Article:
Walking Dead Season 2.1 If the characters would talk less this would have been an awesome season. It is a bit like watching films scripted by George Lucas – the story itself it quite interesting, but the dialogue makes you want to punch someone. Admittedly, the final two or three episodes suffer less on this score and the final sequence of the mid-season finale is quite stunning. Characters develop quite significantly in these episodes, particularly Shane, Andrea and Daryl and the texture of the plot becomes quite interesting. They still don’t really know what to do with T-Dog who has virtually no role in the action, but at least Glenn stereotypical Asian-ness gets played off a little when he gets referred to as Short Round, before moving into a more interesting position in the drama. It is Shane though who makes one nervous, and he is powerfully played by Jon Bernthal. Maybe it helps that he has the fewest painful monologues as well. Worth sticking with, even if at times the dialogue makes you want to stick out your eye.


Cultural Round Up: October

I’m getting in early this month. My link for today is for the non-fiction afficiando – the countdown of the Top 100 Feminist Non-Fiction books. Much food for thought in there.


Chasm City Alastair Reynolds  This book has reinforced and totally confirmed me as a complete Alastair Reynolds fan. A stand-alone book set in the universe of the Revelation Space trilogy, it is engrossing and compelling. It draws on the fictional world of those books, but is easily accessible read alone, or could be read as a precursor. It took me a couple of chapters to really get engaged, but after that it was absolutely page turning. It explores very cleverly concepts of identity and memory, as well as privilege and boredom, madness, ambition and redemption. The writing is really taut and the characterisations completely engaging. It isn’t always an easy read, but it certainly is a compelling one. The idea of psychotic dolphins driven to madness and giant goldfish held for ever in some kind of stasis are amongst the fascinating science fiction images the novel generates. And the intelligence behind the writing is palpable. For any thinking science fiction fan, it is an absolute must-read.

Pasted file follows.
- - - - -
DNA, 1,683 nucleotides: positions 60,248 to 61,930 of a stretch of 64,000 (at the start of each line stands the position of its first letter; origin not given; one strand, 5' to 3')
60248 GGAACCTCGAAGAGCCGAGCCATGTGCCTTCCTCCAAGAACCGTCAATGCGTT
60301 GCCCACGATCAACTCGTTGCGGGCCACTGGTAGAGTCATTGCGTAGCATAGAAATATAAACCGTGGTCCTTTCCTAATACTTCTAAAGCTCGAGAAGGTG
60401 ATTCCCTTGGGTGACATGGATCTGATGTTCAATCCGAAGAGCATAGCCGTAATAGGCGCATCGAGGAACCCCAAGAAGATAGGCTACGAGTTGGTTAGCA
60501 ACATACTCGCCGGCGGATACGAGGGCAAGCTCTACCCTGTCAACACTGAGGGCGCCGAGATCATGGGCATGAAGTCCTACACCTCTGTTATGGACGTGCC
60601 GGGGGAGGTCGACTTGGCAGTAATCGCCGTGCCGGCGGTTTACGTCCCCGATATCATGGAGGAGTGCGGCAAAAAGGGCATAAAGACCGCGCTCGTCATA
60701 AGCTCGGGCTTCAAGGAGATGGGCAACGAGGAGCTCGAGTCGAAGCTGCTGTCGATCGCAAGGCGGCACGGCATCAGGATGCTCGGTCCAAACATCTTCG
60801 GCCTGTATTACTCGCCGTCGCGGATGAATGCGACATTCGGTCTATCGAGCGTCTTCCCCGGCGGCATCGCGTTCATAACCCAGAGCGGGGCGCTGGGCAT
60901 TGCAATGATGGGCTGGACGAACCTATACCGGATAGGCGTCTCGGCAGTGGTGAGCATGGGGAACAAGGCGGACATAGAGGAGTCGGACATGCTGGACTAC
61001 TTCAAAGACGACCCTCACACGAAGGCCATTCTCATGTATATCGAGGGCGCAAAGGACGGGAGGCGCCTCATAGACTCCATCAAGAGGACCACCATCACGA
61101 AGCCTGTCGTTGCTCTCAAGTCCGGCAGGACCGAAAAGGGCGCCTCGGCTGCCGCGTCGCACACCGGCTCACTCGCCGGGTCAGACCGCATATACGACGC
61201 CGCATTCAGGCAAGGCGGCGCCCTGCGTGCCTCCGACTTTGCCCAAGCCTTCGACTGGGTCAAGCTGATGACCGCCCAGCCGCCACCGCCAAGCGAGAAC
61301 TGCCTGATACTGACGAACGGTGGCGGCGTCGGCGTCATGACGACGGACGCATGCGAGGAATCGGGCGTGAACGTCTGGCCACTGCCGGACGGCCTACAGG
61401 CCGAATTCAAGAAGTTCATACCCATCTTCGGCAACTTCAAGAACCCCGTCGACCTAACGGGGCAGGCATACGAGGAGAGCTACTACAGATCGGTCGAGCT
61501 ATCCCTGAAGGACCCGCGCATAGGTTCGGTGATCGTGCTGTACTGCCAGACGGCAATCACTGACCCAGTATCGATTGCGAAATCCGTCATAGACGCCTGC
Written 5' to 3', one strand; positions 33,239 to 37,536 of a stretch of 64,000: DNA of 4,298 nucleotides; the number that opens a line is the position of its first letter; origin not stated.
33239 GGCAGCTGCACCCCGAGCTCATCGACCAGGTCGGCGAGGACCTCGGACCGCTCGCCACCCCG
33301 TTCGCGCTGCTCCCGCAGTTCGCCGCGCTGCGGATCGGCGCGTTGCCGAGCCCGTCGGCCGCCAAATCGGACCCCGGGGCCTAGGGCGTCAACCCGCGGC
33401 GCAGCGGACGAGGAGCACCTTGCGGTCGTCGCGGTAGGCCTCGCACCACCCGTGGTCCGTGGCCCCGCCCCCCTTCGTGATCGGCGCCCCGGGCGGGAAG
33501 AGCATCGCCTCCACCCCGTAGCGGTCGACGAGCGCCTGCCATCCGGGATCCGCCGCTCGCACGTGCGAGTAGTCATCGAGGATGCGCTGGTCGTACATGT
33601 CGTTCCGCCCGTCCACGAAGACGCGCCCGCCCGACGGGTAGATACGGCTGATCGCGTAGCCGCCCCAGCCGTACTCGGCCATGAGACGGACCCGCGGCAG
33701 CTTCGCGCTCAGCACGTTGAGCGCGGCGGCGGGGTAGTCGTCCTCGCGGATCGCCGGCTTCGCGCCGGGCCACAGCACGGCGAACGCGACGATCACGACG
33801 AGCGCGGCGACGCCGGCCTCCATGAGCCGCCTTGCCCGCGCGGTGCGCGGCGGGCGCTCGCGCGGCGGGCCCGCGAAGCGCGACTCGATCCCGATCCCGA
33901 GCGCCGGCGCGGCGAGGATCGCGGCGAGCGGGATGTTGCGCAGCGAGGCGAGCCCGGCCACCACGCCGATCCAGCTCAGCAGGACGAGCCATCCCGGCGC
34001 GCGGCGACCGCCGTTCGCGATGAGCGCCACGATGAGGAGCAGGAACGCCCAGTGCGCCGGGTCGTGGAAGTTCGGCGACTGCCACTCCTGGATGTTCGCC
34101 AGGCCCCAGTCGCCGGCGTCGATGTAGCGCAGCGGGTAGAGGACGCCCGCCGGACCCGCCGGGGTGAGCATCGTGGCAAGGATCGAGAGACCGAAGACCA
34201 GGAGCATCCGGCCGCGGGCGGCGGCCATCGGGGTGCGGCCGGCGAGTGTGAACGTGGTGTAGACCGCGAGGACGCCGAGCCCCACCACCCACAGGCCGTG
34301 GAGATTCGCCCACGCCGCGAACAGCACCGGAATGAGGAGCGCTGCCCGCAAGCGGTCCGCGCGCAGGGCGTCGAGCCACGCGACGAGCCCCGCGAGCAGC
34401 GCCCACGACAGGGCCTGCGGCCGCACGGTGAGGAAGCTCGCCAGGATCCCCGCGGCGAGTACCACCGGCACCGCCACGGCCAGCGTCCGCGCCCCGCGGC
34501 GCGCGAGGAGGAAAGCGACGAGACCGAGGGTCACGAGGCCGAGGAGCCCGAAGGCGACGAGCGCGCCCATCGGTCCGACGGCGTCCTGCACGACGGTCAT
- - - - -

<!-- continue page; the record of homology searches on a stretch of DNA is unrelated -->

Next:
Rome Season 2 ep 1-8 [Some spoilers] Like the first season, this season is wildly uneven. I am yet to watch the final two episodes, but up until that point there have been episodes which have been totally engrossing and ones which were almost unwatchable. The bout of rape and torture across a couple of early episodes was frankly gratuitous and it took me a while to come back to it after that. I think it is sad they changed the Octavian actor – the earlier Octavian was one of my favourite characters, but his replacement is very unlikable. Which leaves one with few characters to actually like. It is slightly disturbing when you find Mark Antony one of the most attractive of the people you are viewing. It was nice to have actual battle scenes which were quite impressive, and the scene where Pullo kills Cicero is an absolute classic. However, it is a watch-with-caution affair, and I can’t say I’ll be rushing to a repeat viewing.

The Slap  ep 1-4 This is well-made, believably scripted drama, to a point. It has been well-casted, and the performances are terrific. However, and it is a big however, it feels all a bit stereotyped. Violent Greek man echoing his violent father; career woman who never wanted babies gets pregnant and dilemma ensues; hippie parents lax with discipline; young girl with father issues fixated on older man; over-bearing Greek mother, blah blah blah. The over-determination of the characters makes it feel all a bit contrived. It veers from feeling intensely real in parts, to some stereotyped display of archetypes in others. And again with the unlikeable characters. If the situation wasn’t so over-determined, it might feel a bit more convincing. And yet, somehow it remains quite compelling, particularly as I am interested to see how it will resolve itself. I will admit I have read the book. I don’t think though that the series has encouraged me to remedy this.


The Big Draw National Portrait Gallery This was not so much an exhibition as an interactive day of activities. We took small boys along to check it out. We participated in three activities – building 3D “drawings” using cornstarch foam pieces, drawing to music and making a collaborative drawing with coloured dots. These were all fun, well-organised and had people to assist and lots of equipment available. Interestingly, there were almost as many adults and children building sculptures (see mine below) and the drawing to music was actually dominated by adults who actually had some talent (unlike myself).

While the activities were well organised, less good was signage or direction to other activities. I knew that according to the brochure there were other activities in other areas, but without helpful signs one felt a bit unsure about where to go. In the end we headed home after a couple of hours filled with these three activities, but I hope that if the Portrait Gallery does this next year (which I hope it does) it might be a little more directive about where one can (and should) go!

Cultural Round Up: September

Yeah, yeah I know, it is more than half way through October. I have been slack. Very slack. In my defence I will say that the last month has involved moving house and starting a new job, so those things have distracted me from blogging, and also limited my access to the computer. But here I am. and here are some amazing houses made of Lego to distract you from my slackness.